GIL HANSE: I'm not familiar with the machinations of who owns it, develops it. But I know it's part of the mandate that it will be a public facility and it will be certainly accessible. It will be a facility that's somewhat similar to First Tee being set up down there so we can help to grow the game in Brazil. I think from our perspective, obviously the 2016 Olympics are a critical couple of weeks for this golf course and I think it's a critical couple of weeks for golf and how it's presented to the world. But I think equally as important is the legacy of what we are leaving behind. Antony Scanlon, what he was talking to us as the group of eight in Rio, he was talking about the importance of the game and how this is an opportunity to put a good face on golf in developing countries and really will serve as a model. He said, "I don't want to scare you, but, there's an added bit of responsibility here."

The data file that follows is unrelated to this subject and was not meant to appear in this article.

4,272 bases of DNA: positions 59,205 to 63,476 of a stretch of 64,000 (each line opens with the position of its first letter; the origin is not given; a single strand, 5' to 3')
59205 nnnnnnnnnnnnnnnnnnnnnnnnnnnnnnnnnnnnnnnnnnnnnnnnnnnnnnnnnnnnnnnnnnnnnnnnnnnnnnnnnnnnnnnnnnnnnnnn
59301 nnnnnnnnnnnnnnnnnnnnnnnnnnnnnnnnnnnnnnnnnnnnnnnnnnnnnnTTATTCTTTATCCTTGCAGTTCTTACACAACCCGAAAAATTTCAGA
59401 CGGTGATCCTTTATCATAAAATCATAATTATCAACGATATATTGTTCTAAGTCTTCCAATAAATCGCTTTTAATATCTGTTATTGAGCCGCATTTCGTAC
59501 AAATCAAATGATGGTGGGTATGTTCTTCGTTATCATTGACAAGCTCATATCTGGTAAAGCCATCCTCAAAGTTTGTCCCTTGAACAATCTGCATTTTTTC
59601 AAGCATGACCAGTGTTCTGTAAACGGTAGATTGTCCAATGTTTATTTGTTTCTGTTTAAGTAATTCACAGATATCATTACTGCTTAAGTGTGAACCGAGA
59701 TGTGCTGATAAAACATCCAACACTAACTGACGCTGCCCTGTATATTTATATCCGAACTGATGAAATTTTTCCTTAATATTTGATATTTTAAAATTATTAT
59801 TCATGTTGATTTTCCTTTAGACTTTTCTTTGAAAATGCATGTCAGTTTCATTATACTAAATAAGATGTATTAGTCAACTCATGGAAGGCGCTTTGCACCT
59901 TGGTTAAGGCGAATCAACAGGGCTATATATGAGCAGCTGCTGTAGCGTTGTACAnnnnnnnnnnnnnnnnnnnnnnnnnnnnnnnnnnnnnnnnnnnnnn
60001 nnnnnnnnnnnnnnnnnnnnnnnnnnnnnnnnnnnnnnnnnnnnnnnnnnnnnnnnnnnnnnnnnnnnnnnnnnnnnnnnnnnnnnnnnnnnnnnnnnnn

So I think ultimately, we want this to be received well those two weeks, but we really want it also to be something the Brazilians are proud of. And if it can lead to in 2024 or whatever, you know, there's a Brazilian in contention for the Olympics for the gold medal, then we have done an even better job.

Q. At the end of the Olympics, at the end of the competition, if there's more talk about the golf course than the actual competition; that a good thing or a bad thing?

GIL HANSE: It depends on how people are talking about it (laughing). But ultimately, what we do - and I don't want to sound pretentious in any way, shape or form. All we are doing is providing a stage for those guys to display their talent on, and girls. If somehow that stage allows there to be a dramatic finish or allows there to be excitement, then that's a good thing.